A child rapist who abused young people in Derbyshire and Lincolnshire for over two decades has been sentenced to 30 years behind bars after a jury found him guilty of 45 offences.
Andrew Mark Ditchfield, 54, was found guilty of 45 offences against 14 victims between 1992 and 2011, despite denying all charges against him in court back in August.
The offences began when Ditchfield started targeting young people in Derby in 1992, before going on to abuse them in houses, camp sites and leisure facilities.
He then moved to Lincolnshire in the early 2000s and continued his offending across the eastern part of the county.
Ditchfield was arrested at his home in Fourways, Tetney, Grimsby and remanded in custody in November 2020.
At Derby Crown Court on Friday, October 15, Andrew Mark Ditchfield, 54, was sentenced to 30 years in jail, with an extended license period of eight years.
The 14 victims, 12 boys and two girls, had to give evidence during the two-month trial at Derby Crown Court against the man who had caused immense suffering to them, with many dealing with PTSD, depression, and addictions after the incidents.
Their identities have been protected by law, and Derbyshire Police have praised the immense “resilience” of the survivors for standing in court to answer questions.
DS Ritchie Parkins, who led the investigation team, said: “That Ditchfield is now behind bars is because of the strength, character and resilience of the survivors of his abuse.
“His refusal to take any responsibility for the damage he wrought on these young people’s lives shows his utter disregard for anyone other than himself.
“To stand in court and give evidence against this man who has caused such hurt is humbling and I cannot speak highly enough of them.”
Survivors’ impact statements
Survivor A said: “My experience with Ditchfield certainly contributed to me having a criminal record. He led me down a certain path, a path where I did not want to go. I have anger issues. I have mental health issues and suffer terribly with depression.
“I don’t work. I have money problems and I struggle to leave the house and I have made many attempts to end my life.”
Survivor B: “I was vulnerable. I was living in a terrible home environment and Ditch took advantage of that. I never told anyone as I didn’t think anyone would believe me. I couldn’t talk about it and couldn’t share this with anyone.
“I am on medication for depression and anxiety and the worst thing about all of this is that Ditch has sat through this denying everything. he has such disregard for anyone and no regard for the lives he has ruined.
“I was dreading not being believed and that is why I have kept this dirty horrible secret all my life.”
Survivor C: “For years I locked away in a box the pain this abuse caused me, I never told a soul it’s something I thought would never come out or I’d be believed, I kept it from my family friends partner.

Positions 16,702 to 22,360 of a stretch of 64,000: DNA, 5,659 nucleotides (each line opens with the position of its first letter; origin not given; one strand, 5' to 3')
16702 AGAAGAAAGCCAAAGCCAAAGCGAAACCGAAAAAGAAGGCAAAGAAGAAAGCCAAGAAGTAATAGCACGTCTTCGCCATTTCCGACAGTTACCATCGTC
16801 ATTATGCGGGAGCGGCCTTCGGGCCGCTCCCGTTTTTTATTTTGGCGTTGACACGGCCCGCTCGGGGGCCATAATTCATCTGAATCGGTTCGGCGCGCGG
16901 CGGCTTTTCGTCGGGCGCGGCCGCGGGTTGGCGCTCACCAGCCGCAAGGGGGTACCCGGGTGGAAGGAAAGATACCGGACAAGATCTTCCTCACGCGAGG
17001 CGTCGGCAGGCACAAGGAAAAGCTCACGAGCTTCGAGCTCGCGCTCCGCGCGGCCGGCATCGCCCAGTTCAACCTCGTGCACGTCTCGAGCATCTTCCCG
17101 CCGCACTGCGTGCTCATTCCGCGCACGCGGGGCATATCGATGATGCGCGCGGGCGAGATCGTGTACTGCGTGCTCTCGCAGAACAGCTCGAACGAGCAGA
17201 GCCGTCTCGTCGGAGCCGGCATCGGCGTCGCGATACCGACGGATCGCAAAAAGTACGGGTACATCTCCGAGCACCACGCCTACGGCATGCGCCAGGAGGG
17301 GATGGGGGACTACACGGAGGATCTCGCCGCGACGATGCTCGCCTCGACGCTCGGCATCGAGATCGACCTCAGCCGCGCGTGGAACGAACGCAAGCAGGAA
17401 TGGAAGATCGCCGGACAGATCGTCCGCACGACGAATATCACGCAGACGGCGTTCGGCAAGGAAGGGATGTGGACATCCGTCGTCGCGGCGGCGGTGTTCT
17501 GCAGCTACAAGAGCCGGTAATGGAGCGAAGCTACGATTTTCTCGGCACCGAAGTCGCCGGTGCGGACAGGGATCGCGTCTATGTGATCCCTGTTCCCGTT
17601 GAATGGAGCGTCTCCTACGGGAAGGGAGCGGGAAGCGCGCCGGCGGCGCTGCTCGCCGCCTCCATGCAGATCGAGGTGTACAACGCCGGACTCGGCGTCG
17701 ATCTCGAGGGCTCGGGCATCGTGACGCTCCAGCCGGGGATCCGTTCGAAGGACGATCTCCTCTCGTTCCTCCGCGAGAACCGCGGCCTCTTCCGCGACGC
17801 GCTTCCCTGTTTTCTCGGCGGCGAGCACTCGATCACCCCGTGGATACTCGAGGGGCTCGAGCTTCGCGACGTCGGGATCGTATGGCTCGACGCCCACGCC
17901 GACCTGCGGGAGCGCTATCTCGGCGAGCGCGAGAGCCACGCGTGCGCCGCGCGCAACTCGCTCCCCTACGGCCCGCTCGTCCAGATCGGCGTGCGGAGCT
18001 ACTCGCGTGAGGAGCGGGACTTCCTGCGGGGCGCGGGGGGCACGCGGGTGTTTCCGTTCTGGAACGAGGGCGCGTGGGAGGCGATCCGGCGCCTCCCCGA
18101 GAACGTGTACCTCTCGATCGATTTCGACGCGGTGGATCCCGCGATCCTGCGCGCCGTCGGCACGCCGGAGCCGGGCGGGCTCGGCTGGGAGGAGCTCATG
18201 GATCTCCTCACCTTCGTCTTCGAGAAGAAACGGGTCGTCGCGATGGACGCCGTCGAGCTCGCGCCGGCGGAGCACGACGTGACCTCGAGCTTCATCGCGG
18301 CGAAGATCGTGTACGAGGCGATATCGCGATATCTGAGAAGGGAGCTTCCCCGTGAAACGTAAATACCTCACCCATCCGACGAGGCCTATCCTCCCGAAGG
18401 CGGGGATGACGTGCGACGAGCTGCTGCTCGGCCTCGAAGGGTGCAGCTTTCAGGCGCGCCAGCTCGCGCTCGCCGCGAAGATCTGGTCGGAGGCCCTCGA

“I’ve been diagnosed with depression and also PTSD after having disturbing flashbacks of the abuse in my nightmares which took my right back to the moment.
“I went to some very dark places inside myself. There were thoughts around suicide, simply because I was so numb and torn down that I felt as though death would be no different. I lost my identity. I had no idea who I was anymore. I finally thought the world and my family would be better off without me, I drank and drank and drank until my body couldn’t take anymore combined with an overdose, fortunately I was found and helped in hospital.
“My way of coping is to drink beer, I’ve always drank to forget to try and ease the pain I’ve felt, this has been my way of feeling normal for many years.
“It’s hard to put into words about how the abuse effected me when I don’t know any other way of life, the fake smiles, the pretending I’m ok, hiding myself away when the tears are rolling down my face, but what kind of life is that?
“I’m hopeful today will be the start of the rest of the rest of my life, where I can finally leave all the pain, hurt, anger behind knowing justice has been served. I hope the other survivors here in this room today can start the rest of their lives today as well. We aren’t his victims – we are survivors.”
Survivor D: “After the assault I wasn’t really sure on what had actually happened, but the pain inside of me spoke volumes. The shame was overwhelming and the self-doubt and blame I was feeling stopped me from turning to my friends and family at first. I felt completely alone, unable to trust anyone including myself.
“I lost my friends, my family, my dignity, my life. When the assault happened to me, I was a young boy. I repeat the word boy because, that is what I was. Now I am a young adult but I have been stuck in a holding pattern for most of my life. I have been unable to heal, unable to move forward. A person that lost his dignity and rights, because they were stolen by this man.
“This man has destroyed so many lives, left people with low self-esteem and fear. He hasn’t just affected his victims individually, he has broken their families and friendship circles. He has left a hole in all of victim’s lives that will never heal and never repair again. A time we can neither get back or change.
“Ditchfield stole my childhood, my hope and my future. This man robbed me of my health, my open nature and my trust in myself and others.”
One victim waived his right to a lifetime of anonymity to tell his story, and Oliver Flack said that Lincolnshire Police did not take his reports seriously when he told officers what Ditchfield had done to him in June 2010.
Oliver told Lincolnshire Live: “I was never believed before and Ditchfield had made my life a living hell. I was an emotional wreck, then the jury convicted him. It was fantastic that the jury believed me.
“It was not until September 2020 when two officers from Derbyshire Police found me. I want to thank Derbyshire Police for getting this to court. They helped me enormously.”